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Update: Trucking Industry, ODOT and Police Wrap Up Two Day TACT Safety Campaign
10/01/2008
Sally Ridenour
Public Affairs Specialist
ODOT Communications Division
Office: (503) 986-3359
 
Lieutenant Mark Cotter
Oregon State Police - Albany
Office: (541) 967-2026

A new safety campaign wrapped up today following two days of focused enforcement on Interstate 5 in the Willamette Valley aimed at aggressive driving near the vicinity of large trucks. The Ticket Aggressive Cars and Trucks campaign, or TACT, is designed to reduce truck crashes through education and enforcement in a partnership involving Oregon Department of Transportation's Motor Carrier Division, the Oregon trucking industry, and law enforcement.
 
On September 30th and October 1st, law enforcement officers from Oregon State Police (OSP), Marion County Sheriff's Office, and Salem Police Department worked together as police officers rode in commercial trucks looking for car and truck drivers who engaged in risky driving behavior such as speeding, tailgating, and changing lanes unsafely. Officers in trucks were also helped above by the OSP patrol aircraft and on the road by unmarked ADEP (Aggressive Driving Enforcement Plan) vehicles. Haney Truck Line, Charlie's Produce, Pepsi Northwest Beverages and Cascade Express were participating trucking companies that generously provided commercial vehicles and drivers.
 
According to OSP Lieutenant Mark Cotter from the Albany Area Command office, twelve OSP troopers, three Marion County deputies, and one Salem police officer were involved in TACT over the two-day run. Officers issued citations to 34 passenger car drivers and four truck drivers for violations including speed (14), following too close (9), unsafe/improper lane change (6), and safety restraint violations (5). Twenty-one warnings were also issued. One driver was cited Tuesday evening for going 103 mph on Interstate 5 in a 65 mph speed zone.
 
"This operation provided another great chance to partner with ODOT, area police agencies and the trucking industry," said Cotter. "Officers who rode in the trucks gained a new perspective as seen by commercial truck drivers and the time they spent together will pay off down the road."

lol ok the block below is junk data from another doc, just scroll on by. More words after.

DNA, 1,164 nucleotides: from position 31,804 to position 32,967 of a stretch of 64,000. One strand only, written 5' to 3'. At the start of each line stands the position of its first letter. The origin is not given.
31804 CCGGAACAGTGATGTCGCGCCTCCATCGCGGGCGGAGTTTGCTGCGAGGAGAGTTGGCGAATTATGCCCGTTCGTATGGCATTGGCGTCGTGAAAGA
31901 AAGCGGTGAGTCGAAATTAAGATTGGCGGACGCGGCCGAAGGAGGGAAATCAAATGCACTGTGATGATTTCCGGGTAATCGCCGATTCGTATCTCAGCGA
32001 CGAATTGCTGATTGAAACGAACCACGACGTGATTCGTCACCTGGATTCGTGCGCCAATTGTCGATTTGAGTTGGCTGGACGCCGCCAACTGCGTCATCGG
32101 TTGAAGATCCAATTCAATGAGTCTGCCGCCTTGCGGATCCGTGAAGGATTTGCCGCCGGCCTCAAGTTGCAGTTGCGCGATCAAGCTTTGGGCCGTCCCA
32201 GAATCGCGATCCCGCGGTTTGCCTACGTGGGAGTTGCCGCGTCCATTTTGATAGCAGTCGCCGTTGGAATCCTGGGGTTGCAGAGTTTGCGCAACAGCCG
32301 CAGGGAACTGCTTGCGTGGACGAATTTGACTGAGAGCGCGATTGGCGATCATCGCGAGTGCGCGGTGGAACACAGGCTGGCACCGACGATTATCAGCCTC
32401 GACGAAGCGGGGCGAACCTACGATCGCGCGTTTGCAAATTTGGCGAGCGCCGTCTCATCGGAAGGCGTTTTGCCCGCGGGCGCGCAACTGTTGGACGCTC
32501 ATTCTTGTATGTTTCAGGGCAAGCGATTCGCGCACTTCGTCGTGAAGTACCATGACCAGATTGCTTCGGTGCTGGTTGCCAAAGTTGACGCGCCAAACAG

During the week, people in the Salem and north Jefferson area started seeing public service announcements, posters, highway signs, brochures and more with TACT messages. One key TACT campaign message motorists will see over and over again is – LEAVE MORE SPACE.
 
In the last 10 years, 3 out of 4 people who died in these collisions were riding in the cars. In fact, in crashes involving a car and truck, the car occupants are 15 times more likely to be killed than truck occupants. Key messages emphasized by the TACT campaign are:
  • Don't cut off trucks. For safety sake, it's recommended that car drivers maintain one car length for every 10 miles per hour of speed.
  • Don't tailgate. Unlike cars, trucks have large blind spots behind them. Also, car drivers who tailgate trucks can't see traffic ahead. If the truck brakes suddenly, the car driver has no time to react and no place to go.
  • Allow trucks plenty of room. Both car and truck drivers must be especially careful when entering a highway or merging with traffic.
  • Don't speed. Speed is the leading cause of all crashes in Oregon.

 
"Research shows that most truck vs. car crashes could be avoided if drivers knew how to steer clear of unsafe situations," said ODOT Motor Carrier Safety and Federal Programs Manager David McKane. "With this campaign, we hope to increase awareness, encourage safer driving practices, and make a positive change in the risky driving behaviors of motorists. All of which will lead to fewer crashes, fatalities and injuries on Oregon's roadways."